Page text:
By Aleksandra Majchrowska, KONTAKT, Poland.
Poland is celebrating the 3 May Constitution Day! The Constitution of 3 May 1791 is considered one of the most important achievements in the history of Poland, despite being in effect for only a year, until the Russo-Polish War of 1792. Historian Norman Davies calls it “the first constitution of its type in Europe”
Other scholars also refer to it as the world’s second oldest constitution.
It was signed under the rule of the last Polish king – Stanisław August Poniatowski – in 1791. It is regarded as the first modern constitutional resolution in Europe, and the second one in the world (just after the American one, which was adopted in 1787).
In the Constitution, the first rights equalizing social conditions in Poland were given, which helped to slowly equalize the two groups: the nobility and the bourgeoisie. It also abolished the centuries-old liberum veto right, which was used against democracy in Poland.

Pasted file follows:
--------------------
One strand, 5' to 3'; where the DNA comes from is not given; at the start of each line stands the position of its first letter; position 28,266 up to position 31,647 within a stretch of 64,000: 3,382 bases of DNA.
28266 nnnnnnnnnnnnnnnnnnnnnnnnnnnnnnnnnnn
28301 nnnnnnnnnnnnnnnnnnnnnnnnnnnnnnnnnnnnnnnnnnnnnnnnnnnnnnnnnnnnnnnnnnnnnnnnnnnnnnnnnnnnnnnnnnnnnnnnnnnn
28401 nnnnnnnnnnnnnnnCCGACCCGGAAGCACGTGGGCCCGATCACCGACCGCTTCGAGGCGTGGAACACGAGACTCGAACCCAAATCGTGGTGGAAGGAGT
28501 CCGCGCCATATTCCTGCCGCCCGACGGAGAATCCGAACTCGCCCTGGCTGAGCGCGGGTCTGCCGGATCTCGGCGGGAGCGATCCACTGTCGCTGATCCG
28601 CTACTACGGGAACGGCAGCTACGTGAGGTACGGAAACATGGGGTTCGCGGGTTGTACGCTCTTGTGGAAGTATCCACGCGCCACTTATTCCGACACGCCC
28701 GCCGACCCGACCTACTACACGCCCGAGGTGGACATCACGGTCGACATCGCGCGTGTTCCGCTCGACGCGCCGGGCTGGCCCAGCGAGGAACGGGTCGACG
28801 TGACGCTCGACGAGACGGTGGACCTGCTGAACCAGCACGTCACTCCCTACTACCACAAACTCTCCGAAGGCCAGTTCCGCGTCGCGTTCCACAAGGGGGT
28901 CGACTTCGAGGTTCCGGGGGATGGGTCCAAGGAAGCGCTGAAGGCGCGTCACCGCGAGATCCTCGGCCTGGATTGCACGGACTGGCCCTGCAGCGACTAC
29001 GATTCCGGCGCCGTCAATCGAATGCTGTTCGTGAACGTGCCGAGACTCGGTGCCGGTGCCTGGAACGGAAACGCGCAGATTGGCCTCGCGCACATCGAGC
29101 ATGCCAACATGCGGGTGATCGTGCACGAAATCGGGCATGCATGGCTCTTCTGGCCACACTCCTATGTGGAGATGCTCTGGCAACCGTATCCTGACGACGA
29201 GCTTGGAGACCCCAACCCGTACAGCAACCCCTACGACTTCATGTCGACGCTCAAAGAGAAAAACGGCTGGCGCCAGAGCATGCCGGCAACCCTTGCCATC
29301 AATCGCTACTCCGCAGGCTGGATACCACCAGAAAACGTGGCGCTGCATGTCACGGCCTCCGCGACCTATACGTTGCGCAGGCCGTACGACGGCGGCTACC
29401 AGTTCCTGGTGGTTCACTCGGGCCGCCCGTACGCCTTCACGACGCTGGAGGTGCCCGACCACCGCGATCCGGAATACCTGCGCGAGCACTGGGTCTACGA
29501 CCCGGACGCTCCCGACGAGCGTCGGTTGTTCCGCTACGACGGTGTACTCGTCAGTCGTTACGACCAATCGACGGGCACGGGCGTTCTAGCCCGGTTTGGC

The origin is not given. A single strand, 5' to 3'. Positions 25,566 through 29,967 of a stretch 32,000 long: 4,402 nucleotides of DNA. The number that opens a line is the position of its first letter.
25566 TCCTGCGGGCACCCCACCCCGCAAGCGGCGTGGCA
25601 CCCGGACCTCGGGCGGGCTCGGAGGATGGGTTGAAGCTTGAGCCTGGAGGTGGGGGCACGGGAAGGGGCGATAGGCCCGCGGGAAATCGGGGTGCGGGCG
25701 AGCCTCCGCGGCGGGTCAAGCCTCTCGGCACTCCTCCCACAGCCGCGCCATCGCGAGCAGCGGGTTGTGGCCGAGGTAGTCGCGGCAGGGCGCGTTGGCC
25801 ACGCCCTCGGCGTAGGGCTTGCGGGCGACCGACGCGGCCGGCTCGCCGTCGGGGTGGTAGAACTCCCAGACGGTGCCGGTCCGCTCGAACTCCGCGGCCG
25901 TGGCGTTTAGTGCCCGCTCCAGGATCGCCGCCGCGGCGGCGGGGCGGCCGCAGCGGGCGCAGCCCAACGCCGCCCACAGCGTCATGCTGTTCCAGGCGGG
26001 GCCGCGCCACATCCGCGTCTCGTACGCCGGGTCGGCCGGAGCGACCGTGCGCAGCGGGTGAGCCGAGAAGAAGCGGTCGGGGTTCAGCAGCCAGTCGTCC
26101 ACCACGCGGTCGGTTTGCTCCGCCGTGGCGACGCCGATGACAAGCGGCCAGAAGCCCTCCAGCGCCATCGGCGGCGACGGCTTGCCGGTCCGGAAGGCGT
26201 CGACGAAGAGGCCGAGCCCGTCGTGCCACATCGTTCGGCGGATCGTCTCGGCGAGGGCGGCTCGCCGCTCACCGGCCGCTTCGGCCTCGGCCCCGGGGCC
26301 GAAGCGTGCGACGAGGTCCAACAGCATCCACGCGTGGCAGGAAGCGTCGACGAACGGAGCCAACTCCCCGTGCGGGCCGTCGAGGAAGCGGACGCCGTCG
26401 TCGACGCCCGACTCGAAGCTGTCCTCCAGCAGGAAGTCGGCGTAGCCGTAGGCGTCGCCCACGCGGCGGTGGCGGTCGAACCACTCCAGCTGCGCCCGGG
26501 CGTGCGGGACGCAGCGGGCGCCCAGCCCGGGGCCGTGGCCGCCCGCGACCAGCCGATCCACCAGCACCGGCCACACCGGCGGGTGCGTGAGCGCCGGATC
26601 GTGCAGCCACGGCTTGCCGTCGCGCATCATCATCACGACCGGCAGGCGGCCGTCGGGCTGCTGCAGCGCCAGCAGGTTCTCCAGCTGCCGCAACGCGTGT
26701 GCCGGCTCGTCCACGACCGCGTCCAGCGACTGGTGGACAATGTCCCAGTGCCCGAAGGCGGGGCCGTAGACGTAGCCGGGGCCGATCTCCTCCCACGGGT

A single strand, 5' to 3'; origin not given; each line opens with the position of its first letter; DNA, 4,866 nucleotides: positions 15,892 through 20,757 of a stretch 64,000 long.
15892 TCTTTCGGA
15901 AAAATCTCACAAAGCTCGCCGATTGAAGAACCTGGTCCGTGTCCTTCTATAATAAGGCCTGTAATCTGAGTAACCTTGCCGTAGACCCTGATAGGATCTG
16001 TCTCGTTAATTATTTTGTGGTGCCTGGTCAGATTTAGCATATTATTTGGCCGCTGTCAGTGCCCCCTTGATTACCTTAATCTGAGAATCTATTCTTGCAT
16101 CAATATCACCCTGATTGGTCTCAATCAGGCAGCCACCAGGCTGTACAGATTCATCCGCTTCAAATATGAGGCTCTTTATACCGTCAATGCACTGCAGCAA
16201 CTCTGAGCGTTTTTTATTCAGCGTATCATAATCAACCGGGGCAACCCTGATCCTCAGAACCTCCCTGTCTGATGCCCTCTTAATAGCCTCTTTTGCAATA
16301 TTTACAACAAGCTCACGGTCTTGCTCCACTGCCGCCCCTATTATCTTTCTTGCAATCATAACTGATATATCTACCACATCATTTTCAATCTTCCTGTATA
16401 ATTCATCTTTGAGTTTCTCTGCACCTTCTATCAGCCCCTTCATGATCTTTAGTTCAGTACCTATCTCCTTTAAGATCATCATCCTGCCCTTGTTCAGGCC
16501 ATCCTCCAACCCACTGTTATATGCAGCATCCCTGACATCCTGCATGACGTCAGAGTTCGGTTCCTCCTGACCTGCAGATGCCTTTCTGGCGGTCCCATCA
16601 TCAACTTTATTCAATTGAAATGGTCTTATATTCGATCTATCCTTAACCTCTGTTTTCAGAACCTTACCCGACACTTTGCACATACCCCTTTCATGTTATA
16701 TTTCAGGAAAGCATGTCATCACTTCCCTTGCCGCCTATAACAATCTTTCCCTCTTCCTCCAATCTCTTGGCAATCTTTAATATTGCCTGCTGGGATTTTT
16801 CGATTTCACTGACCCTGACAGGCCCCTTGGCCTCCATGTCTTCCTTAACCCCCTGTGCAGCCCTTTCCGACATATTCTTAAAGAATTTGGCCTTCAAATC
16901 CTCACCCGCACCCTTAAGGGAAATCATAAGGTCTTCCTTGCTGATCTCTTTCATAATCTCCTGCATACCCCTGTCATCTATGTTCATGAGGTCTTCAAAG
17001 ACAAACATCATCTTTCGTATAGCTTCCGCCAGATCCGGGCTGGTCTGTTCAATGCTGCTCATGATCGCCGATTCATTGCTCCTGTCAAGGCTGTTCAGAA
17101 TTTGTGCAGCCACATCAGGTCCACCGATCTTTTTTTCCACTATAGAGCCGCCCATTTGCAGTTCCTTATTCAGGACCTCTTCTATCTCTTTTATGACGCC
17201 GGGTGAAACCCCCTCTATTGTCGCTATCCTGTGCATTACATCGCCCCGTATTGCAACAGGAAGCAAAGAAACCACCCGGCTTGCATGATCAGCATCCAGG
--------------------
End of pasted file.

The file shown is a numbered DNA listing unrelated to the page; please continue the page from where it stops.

Although two years after the signing of the constitution Poland was invaded by neighbouring countries, which led to the second partition, it is still considered a legal act confirming the independence of the country and the birth of modern politics. Until this day, the day is celebrated by all Poles by numerous festivities and ceremonies.
One of the most important Polish public holidays is celebrated on the 3rd of May. The holiday celebrates the declaration of the Constitution of the 3 May 1791. The anniversary has been observed as Poland’s most important civil holiday since Poland regained independence in 1918. Its importance for the Polish people has been compared to that of 4 July to the Americans.
Festivities date back to the Duchy of Warsaw early in the 19th century, but it became an official holiday only in 1919 in the Second Polish Republic. Delisted during the times of the Polish People’s Republic, it was re-established after the fall of communism in modern Poland.
This great event was immortalised in the painting of the Polish painter Jan Matejko The Constitution of 3rd May 1791.
This article was translated from Polish by Maria Postaremczak, KONTAKT, Poland